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Startup Deliveroo rules out noncore play amid Amazon, Uber takeover speculation

U.K. food delivery startup Roofoods Ltd., better known as Deliveroo, ruled out expansion into noncore strategic markets, amid speculation of takeover interest from U.S. ride-hailing business Uber Technologies Inc. and online retail giant Inc.

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Source: Deliveroo

Uber was reported to be in early-stage discussions with the company regarding a potential sale, while Amazon is also said to have made two prior approaches for the company. A source close to the company, however, recently told S&P Global Market Intelligence that the most recent sale rumors are baseless.

"Our very clear five-year [to] ten-year goals are to become the definitive food company, in the same way that Spotify Technology SA is the [go-to] music company," Deliveroo's CEO and co-founder, William Shu, said Oct. 9 at the WIRED Smarter 2018, a one-day conference in London designed for executives across sectors.

The London-headquartered company, whose investors include Index Ventures and Fidelity Management & Research Co., was valued at $2 billion in its latest funding round, worth $385 million (£285 million). Based on its most recent financial results for the year ended Dec. 31, 2017, Deliveroo reported a 116% year-over-year increase in revenue to £277.1 million.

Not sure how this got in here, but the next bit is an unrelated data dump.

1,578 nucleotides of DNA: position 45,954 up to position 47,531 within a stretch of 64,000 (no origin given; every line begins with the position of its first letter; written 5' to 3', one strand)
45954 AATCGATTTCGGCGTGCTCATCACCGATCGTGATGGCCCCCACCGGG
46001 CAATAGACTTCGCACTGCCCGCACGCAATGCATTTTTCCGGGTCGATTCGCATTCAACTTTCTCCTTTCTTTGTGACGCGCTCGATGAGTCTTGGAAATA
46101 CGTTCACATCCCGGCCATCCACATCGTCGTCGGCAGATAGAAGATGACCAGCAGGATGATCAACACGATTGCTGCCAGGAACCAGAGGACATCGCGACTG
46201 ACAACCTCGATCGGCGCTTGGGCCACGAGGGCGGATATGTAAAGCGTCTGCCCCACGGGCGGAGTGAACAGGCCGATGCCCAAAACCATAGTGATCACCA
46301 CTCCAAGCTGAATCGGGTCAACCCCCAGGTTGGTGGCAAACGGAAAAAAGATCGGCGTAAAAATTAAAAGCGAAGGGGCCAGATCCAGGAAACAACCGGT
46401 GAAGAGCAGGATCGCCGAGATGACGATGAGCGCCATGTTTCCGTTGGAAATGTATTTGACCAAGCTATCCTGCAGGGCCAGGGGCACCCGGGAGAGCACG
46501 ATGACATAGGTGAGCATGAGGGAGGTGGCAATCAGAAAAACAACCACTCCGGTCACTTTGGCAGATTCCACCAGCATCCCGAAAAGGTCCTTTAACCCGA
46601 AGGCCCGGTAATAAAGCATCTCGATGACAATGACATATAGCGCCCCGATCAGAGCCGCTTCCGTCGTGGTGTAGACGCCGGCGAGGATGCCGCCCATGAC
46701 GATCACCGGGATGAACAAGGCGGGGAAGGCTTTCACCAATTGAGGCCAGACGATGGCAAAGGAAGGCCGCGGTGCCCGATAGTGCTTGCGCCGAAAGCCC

The company warned in its filings, however, that regulatory changes could cause uncertainty for the business.

Internet-based, on-demand companies operating in the sharing economy, also referred to as the gig economy, have come under legal scrutiny in the U.K. over the pay and flexible working conditions of contractors, who make up the bulk of the company's workforce.

The issue of whether those working at businesses like Deliveroo, which has 15,000 riders across 100 U.K. towns and cities, should be classified as self-employed — thereby disabling rights such as healthcare and paid holiday leave — remains a contentious issue. A government-commissioned report published last year called for legislators to adopt additional protections for gig economy workers due to the "increasing casualization of the labor market."

Flexible working and the ability to "log in and out whenever you want" is key to the company's business model, Deliveroo's Shu said, adding that the average Deliveroo rider works 12 hours each week. Having said that, he has sympathy for workers seeking benefits and accepted wider criticism of the business as a part of the sharing economy's growing pains, Shu said.

"Traditionally, there's been this disconnect between flexibility and security. My view on this is pretty straightforward ... if you work with Deliveroo, say, 40-50 hours a week, you should have rights that are much more like an employee than if you log in twice a month," he said.

Shu added that the company would continue to seek guidance from the government on that matter. "We're working with governments to try to figure that out. We don't want the courts to decide everything … we want to be part of that discussion," he concluded.